Gr. 11 and 2 Years, 2 Credits 12 Pre-requisite: Physics/Chemistry 10 for 2013/14, Science 9 and 10 thereafter Note: IB Math SL or IB Math HL should be taken concurrently with IB Physics HL Physics has always been a science of theory and explanation. This two-year course is a combination of complementary activities. The first part is theoretical: abstract models and mathematical systems are formulated to explain phenomena and make predictions. The second aspect is experimental, in which these abstract concepts are linked to reality. Topics for both standard and higher level candidates include measurement, mechanics, energy and sources, thermal physics, oscillation and waves, electricity and magnetism, fields and forces, atomic physics, astrophysics, quantum and nuclear physics. Higher level candidates have additional topics such as thermodynamics, electromagnetic induction and alternative current, electric potential, gravitational potential, projectile motion, orbital motion and Kepler’s Law, wave phenomena, digital technology, special and general relativity. The Group IV project is a compulsory part of the course. Physics is externally assessed by written exams (76%) and internally assessed by laboratory experiences (24%).

IB Physics (HL/SL)

IB Environmental Systems and Societies-ESS (SL)

Gr. 11 and 12

2 Years, 2 Credits

IB Environmental Systems and Societies (ESS) is a two-year Humanities and Science course that provides students with a coherent perspective on the environment. The emphasis is on the scientific and geographic details of our local environment with field work and practical experiments in a lab setting. Students will draw on concepts from the natural sciences and apply this scientific understanding to political and social issues. Students will be expected to build on what they learn to establish positions on public policy, to consider diverse environmental perspectives, and to appreciate the international nature of resolving major environmental issues. The course is transdisciplinary, so it can satisfy either group 3 or 4 requirements at the standard level.

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IB Sports, Exercise and Health Science-SEHS (SL)

Gr. 11 and 12

2 Years, 2 Credits

The Diploma Programme course in Sports, Exercise and Health Science (SEHS) involves the study of the science that underpins physical performance and provides the opportunity to apply these principles to understanding health and human performance. The course incorporates the traditional disciplines of anatomy and physiology, biomechanics, psychology and nutrition, which are studied in the context of sport, exercise and health. Students will cover a range of core and option topics and carry out practical (experimental) investigations in both laboratory and field settings. This will provide an opportunity to acquire the knowledge and understanding necessary to apply scientific principles and critically analyze human performance. Where relevant, the course will address issues of international dimension and ethics by considering sport, exercise and health relative to the individual and in a global context. The sports, exercise and health science course is offered at standard level only.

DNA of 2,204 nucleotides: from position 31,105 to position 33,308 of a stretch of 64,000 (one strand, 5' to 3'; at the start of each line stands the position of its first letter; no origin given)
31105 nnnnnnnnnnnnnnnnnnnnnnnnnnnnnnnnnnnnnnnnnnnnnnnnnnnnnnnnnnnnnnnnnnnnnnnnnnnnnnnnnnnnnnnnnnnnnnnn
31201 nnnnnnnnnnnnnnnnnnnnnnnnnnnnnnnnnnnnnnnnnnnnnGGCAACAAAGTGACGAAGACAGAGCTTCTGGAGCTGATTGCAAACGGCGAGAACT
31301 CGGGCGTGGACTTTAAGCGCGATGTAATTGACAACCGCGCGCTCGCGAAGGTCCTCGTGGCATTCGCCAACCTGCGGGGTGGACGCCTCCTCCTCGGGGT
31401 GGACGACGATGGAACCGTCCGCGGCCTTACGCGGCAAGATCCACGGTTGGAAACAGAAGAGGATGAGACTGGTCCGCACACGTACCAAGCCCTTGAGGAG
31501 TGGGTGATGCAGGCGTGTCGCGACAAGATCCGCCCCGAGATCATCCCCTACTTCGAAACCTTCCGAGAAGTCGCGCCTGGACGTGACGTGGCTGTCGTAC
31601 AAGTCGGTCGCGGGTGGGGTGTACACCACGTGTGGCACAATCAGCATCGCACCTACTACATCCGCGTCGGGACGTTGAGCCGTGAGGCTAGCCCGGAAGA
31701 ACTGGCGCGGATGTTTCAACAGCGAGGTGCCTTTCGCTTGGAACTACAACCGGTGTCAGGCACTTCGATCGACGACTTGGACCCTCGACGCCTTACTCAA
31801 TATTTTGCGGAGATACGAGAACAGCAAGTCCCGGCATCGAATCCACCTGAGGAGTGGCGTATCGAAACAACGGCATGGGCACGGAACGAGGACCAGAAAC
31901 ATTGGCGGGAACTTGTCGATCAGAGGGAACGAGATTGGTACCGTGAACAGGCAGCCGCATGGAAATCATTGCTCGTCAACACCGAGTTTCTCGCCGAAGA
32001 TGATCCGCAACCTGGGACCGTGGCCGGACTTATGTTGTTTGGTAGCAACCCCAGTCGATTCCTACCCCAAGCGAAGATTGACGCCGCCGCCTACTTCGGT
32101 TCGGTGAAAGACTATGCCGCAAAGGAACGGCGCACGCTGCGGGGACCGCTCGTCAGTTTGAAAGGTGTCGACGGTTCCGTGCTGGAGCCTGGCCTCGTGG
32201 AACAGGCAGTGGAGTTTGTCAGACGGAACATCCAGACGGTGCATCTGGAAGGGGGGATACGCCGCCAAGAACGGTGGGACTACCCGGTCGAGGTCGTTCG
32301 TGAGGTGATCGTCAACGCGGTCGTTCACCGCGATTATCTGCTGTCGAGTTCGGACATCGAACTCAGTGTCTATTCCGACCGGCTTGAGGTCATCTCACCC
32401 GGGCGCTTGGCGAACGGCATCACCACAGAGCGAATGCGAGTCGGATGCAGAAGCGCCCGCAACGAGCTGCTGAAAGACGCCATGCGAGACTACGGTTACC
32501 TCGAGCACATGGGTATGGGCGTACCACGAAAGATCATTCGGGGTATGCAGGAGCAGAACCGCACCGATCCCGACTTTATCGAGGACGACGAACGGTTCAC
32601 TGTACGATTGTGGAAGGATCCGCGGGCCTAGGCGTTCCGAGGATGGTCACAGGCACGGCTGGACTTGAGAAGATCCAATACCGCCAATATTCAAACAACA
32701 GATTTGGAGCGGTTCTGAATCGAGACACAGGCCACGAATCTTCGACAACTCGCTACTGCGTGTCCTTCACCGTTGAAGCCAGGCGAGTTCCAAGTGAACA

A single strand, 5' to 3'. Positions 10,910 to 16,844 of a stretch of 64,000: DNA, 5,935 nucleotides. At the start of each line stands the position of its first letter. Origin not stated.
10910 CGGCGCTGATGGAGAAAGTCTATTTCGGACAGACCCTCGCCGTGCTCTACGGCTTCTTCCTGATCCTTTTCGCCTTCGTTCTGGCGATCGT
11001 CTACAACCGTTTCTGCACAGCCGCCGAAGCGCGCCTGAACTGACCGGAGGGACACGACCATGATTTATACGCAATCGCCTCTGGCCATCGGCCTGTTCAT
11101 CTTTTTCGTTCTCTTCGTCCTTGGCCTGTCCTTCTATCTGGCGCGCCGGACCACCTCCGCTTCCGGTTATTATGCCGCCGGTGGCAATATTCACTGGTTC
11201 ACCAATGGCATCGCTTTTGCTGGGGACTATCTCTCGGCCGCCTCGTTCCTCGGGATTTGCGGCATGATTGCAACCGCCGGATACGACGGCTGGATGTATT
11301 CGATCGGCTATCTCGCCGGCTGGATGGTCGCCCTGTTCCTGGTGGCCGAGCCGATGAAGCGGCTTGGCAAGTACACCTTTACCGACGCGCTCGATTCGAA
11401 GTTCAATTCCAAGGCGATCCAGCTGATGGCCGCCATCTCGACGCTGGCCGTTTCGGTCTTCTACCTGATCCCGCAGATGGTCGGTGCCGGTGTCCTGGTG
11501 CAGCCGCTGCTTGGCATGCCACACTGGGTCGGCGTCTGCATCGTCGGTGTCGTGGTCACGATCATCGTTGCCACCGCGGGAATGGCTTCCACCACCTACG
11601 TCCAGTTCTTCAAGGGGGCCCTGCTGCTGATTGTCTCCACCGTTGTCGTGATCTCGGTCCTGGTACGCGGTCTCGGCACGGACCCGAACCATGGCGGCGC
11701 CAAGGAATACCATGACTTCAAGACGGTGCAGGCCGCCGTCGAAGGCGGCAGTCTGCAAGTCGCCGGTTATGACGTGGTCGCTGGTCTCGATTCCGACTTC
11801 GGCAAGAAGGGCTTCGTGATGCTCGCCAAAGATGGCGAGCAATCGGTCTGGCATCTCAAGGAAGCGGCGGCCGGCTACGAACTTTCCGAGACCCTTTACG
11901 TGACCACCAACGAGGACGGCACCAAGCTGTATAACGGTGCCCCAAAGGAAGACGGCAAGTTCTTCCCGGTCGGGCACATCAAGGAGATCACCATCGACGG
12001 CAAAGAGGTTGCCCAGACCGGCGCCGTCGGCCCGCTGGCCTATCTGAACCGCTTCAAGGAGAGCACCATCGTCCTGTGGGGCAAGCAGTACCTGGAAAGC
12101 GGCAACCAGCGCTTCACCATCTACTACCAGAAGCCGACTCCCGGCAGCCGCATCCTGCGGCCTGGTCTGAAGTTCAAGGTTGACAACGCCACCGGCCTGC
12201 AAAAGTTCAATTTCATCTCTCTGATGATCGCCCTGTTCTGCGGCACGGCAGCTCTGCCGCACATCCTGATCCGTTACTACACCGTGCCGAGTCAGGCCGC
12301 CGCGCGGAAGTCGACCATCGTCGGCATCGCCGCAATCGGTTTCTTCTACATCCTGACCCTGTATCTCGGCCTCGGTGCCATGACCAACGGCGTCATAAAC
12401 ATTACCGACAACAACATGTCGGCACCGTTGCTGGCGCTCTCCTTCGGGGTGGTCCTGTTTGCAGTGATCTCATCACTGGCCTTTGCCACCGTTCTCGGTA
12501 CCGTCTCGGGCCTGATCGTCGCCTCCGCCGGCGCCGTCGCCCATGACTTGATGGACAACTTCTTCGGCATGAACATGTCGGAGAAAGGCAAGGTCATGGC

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Information Technology Department Discover Computer and Technology Design (CandTD1)

Gr. 9 - 12

1 Semester, 0.5 Credit

The primary goal of CandTD is to create products that reflect the interests of the students. Using powerful and versatile software applications, students will work with elements of programming, text, graphics, video, music, animation, voice and sound effects to produce, among products such as interactive animations and games. Students will learn how to use the design cycle to manage and implement technology projects. The course is specifically designed to be flexible enough to keep up with changing trends in computer technology.

Explore Computer and Technology Design (CandTD2)

Gr. 9 - 12

1 Semester, 0.5 Credit

Prerequisite: Discover Computer and Technology Design (CandDT1) Following on from Computer and Technology Design Level窶的 this course will provide students with the opportunity to hone their skills at applying the design cycle to large scale technology projects. During this course, students will focus on the creation of a single meaningful product for a pre-identified client further developing the skills and approaches they acquired in the Level I course.

Discover Film (Film 1)

Gr. 9 - 12

1 Semester, 0.5 Credit

Film is a creative course that balances textual analysis with practical application of film language. There is a particular focus on organization, collaboration and creative intelligence including problem solving. Students are expected to work together in teams to create films from the idea stage through to the premier at the film festival. The Discover Film course is aimed at the student who has had a limited exposure to the film production process. There is an emphasis on developing an understanding of the language of film and the practical application of this knowledge to projects. Evaluation of these projects is an integral part of the assessment process.

Explore Film (Film 2)

Gr. 9 - 12

1 Semester, 0.5 Credit

Prerequisite: Discover Film (Film 1) Film is a creative course that balances textual analysis with practical application of film language. There is a particular focus on organization, collaboration and creative intelligence including problem solving. Students are expected to work together in teams to create films from the idea stage through to the premier at the film festival. Following on from Discover Film, the Explore Film course builds on the experience gained in the Intro to Film course. Students are expected to produce more polished films. Film History and Genre is explored in much greater detail.